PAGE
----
Memorandum by the Deputy Director of the Office of American Republic Affairs (Woodward) to the Assistant Secretary of State for Political Affairs (Armour)
On October 6, 1947, the President of Chile, Gonzalez Videla, declared war on communism as a result of what he claims is a communist plot to overthrow the Government and obtain control of the production (in order in an emergency to deprive the US of the use) of strategic raw materials, namely copper and nitrates.
This action followed the elimination of communists from appointive public office in Chile several weeks ago, and was precipitated by a strike on October 4 of 18,000 Chilean coal miners. On October 6 the miners refused to return to work despite the Government’s assurance [Page 502] of a 40 percent wage increase, a house allowance, and a guarantee of their right to work.
The Government of Chile publicly announced that the Legation of a country which is a satellite of Russia has been intervening in the strike. The President privately identified the satellite country as Yugoslavia and told Ambassador Bowers Chilean communists were receiving orders from Belgrade and a Yugoslav General7 recently had come to Chile with specific instructions to precipitate a test of strength. He added that Chile was chosen for this test because of the heavy US investment there. Furthermore the President stated that the Communists had despatched agents to the American owned copper and nitrate mines to foment solidarity strikes, but 30 of these agents had been apprehended and were being held on warships. Later 30 armed communist pickets who were terrorizing workers at the coal mineheads were arrested and sent to the far South.
Other steps taken by the Chilean Government to date include:
- Mobilization of the 1946 conscripts and of all coal technicians and specialists.
- Application of emergency powers, voted by the Chilean Congress about a month ago, in the coal zone emergency area. This means all those inciting to disorder or urging miners not to return to work will be arrested. The first to be arrested were the Communist ex-Mayor and ex-Secretary of Colonel.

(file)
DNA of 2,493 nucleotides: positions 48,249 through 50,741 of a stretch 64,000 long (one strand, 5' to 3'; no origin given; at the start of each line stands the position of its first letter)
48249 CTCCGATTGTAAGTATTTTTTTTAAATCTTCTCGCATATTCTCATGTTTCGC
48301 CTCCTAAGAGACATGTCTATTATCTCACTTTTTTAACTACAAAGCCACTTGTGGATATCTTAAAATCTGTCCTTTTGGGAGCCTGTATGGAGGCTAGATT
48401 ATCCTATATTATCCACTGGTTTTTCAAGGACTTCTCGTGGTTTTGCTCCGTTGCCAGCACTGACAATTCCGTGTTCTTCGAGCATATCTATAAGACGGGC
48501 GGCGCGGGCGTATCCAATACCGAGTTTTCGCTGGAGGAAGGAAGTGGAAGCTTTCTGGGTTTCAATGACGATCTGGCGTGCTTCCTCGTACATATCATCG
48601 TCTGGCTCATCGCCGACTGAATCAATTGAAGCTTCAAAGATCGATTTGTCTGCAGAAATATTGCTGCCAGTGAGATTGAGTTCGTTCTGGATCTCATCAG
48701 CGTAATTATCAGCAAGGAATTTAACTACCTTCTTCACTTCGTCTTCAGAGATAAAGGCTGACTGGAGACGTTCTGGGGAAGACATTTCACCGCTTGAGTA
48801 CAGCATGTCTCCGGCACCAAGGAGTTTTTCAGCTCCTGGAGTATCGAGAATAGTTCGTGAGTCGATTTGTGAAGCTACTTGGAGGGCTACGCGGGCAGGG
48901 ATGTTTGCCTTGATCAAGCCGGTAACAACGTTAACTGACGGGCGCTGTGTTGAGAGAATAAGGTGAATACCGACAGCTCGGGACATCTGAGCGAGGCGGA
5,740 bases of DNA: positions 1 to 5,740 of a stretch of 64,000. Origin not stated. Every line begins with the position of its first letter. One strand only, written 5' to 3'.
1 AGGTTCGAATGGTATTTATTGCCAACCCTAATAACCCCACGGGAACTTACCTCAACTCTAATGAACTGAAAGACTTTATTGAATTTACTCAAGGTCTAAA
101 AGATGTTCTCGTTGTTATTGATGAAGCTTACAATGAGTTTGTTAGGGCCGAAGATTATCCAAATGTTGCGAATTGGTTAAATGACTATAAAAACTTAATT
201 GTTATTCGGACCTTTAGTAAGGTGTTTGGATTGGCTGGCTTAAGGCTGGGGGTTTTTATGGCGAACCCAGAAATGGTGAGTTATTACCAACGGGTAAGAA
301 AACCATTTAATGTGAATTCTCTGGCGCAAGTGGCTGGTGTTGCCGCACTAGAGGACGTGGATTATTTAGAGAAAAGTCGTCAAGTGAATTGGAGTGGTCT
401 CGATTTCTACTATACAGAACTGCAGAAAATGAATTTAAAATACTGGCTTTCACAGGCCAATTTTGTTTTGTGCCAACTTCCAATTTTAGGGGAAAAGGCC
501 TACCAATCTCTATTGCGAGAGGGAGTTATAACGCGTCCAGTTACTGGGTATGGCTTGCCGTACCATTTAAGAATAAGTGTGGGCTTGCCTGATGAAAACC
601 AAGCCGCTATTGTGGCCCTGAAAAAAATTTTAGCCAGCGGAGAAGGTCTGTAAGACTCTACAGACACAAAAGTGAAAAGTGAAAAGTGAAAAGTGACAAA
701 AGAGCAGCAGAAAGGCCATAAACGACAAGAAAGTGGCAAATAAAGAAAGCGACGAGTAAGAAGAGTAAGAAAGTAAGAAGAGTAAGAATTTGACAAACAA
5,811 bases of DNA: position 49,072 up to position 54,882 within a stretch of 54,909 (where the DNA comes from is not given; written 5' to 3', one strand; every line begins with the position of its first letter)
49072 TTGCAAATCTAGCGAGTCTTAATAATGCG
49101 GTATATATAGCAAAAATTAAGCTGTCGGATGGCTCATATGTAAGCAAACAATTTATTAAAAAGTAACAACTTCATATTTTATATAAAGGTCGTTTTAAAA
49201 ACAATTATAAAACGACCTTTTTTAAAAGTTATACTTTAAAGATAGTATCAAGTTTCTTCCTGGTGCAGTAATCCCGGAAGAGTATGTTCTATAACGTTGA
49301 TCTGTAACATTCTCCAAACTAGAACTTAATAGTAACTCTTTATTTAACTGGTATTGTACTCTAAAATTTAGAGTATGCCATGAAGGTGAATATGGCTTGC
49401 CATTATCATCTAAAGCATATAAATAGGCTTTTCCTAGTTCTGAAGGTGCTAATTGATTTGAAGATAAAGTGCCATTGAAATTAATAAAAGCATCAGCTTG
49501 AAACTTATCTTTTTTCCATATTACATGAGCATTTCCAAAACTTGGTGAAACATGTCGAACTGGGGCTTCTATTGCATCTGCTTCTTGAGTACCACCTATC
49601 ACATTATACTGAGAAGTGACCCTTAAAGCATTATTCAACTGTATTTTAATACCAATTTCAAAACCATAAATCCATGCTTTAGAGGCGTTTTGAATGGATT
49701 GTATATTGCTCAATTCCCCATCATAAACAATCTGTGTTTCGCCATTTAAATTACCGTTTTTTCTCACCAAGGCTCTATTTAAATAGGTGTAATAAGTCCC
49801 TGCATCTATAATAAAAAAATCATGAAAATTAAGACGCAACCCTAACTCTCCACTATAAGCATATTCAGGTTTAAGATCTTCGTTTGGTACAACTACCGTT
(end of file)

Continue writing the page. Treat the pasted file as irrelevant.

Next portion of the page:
- Rationing of gas, electricity, and out train schedules and the closing of power plants at Santiago and Valparaiso.
The President informed Ambassador Bowers that he intends to conscript 16,000 coal miners into the army but the army is convinced that even then they will not work since 60 percent of them have been keyed up to a pitch of fanaticism by communist agents. He expects they will have to be replaced by new elements, an operation which will take three months. Whether this attempt is made depends upon whether Chile can count on the moral and material help of the US.
It is possible that the drastic action already taken by the Government of Chile will induce the miners to return to work in a day or two. If this does not occur, however, Chile requests that the US provide 100,000 tons of coal per month during November, December and January while fanatically communist labor at the coal mines is being replaced.
The allocation of coal for export to Chile from the US is 18,000 tons for October and only 9,000 tons for November. The latter figure compares with total export allocations of 3,500,000 tons for November, a reduction of 500,000 tons from the October figure. Of this 3,500,000 [Page 503] tons, 3,000,000 tons are destined for Europe. This means only 500,000 tons are destined for all other sources.
Of the 500,000 ton allocation to destinations other than Europe, Argentina and Brazil have separate allocations. All other countries of Latin America are given a lump allocation of 6 cargoes or about 54,000 tons.
In other words the set aside for November for Latin American countries other than Argentina and Brazil is only slightly over half the request of Chile for that month and also for December and for January.
I consider we should instruct Ambassador Bowers to assure the President of Chile that the United States is prepared to provide 100,000 tons of coal during November as a one time operation,* the allocations to Chile for December and January to be considered later in the light of subsequent developments.
It is at least possible that Chile will not have to avail itself of such an allocation since knowledge that the US is prepared to keep essential services in Chile in operation during November may well undermine the communist test of strength and induce the miners to return to work.